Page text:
The silence of the cars in Houten in the Netherlands

Towns designed to encourage cycling and walking. A report from the recent study tour to the Netherlands by UK policy makers.

An eerie silence greets you when you arrive at Houten station in the Netherlands. What's missing is the sound of cars, something that we sometimes forget is ever-present in London. The reason is not that motoring is banned, but that Houten's 50,000 residents find it far more convenient and pleasant to cycle or walk. Some 40% of journeys under 5 miles are by bike and 24% are made on foot.

A British delegation to the town, guests of the Dutch government under the 'Love Cycling Go Dutch' banner (a continuation of our 2012 'Love London, Go Dutch' mayoral election campaign), was shown how this exceptionally high modal share was achieved.

At the heart of it is a town plan that enables cyclists and walkers to travel straight into, or through, the town centre but which puts motor vehicles on to a ring road. The net result is that anyone can travel on cycle tracks and cycle streets (on which cyclists have a respected priority) all day while barely meeting a motor vehicle.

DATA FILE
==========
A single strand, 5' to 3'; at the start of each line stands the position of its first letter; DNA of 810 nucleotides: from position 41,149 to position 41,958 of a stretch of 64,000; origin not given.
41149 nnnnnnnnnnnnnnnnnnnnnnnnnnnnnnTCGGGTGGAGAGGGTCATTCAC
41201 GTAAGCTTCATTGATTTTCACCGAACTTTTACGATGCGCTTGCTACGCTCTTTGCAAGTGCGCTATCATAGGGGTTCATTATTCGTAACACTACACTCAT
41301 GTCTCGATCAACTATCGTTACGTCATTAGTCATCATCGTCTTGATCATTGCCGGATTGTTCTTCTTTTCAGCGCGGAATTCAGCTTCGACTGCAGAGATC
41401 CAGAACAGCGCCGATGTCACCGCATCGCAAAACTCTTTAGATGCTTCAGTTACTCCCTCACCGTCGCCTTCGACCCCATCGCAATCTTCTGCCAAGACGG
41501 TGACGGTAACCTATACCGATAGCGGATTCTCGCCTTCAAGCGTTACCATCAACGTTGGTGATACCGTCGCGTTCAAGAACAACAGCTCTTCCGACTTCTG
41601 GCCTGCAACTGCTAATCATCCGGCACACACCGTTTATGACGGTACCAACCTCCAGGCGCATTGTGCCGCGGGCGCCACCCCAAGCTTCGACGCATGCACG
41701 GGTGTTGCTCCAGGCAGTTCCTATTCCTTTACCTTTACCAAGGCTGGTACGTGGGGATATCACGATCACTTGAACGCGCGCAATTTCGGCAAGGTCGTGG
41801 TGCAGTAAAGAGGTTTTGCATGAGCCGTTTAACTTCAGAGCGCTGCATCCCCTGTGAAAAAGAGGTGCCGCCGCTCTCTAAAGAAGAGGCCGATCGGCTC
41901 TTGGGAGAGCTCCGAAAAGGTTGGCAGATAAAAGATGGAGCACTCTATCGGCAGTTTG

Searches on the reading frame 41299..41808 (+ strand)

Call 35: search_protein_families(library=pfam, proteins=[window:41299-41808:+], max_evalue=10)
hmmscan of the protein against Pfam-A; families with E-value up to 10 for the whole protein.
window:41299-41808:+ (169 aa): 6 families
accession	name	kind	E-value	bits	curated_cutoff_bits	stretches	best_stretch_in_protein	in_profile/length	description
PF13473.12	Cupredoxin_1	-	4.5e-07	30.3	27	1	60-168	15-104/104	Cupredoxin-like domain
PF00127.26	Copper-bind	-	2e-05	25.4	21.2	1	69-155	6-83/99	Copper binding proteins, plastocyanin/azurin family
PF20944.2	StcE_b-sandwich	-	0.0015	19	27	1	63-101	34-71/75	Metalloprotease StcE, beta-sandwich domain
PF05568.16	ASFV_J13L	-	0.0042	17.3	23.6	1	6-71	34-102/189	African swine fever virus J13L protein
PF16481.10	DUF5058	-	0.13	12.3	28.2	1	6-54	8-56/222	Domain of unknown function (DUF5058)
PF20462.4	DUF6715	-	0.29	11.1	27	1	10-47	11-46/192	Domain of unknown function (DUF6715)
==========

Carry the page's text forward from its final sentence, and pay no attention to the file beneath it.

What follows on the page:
The town's two main stations (which link to the nearby city of Utrecht) have massive cycle parking facilites (3000 spaces each; more than all central London's train stations put together) that are located right beneath the platforms. If plans go ahead we can expect to see something similar at Waterloo – hopefully a forerunner of what ought to be in place at all central London stations.

In the nearby city of Nijmegen UK delegates were shown some of the major cycle infrastrcuture projects that the Dutch are prepared to invest in as part of a new generation of fast cycle routes aimed at inter-town-centre journeys.

Building a wide cycle track adjacent to a long rail bridge cost 26 million euros, but the Dutch regonise that the pay-off will come from more cycle journeys, fewer car trips and a healthier population. One of their transport experts Proferssor Bert van Wee cites a Norwegian study that estimates a cost-benefit ratio for cycling infrastructure of more than 4 to 1.

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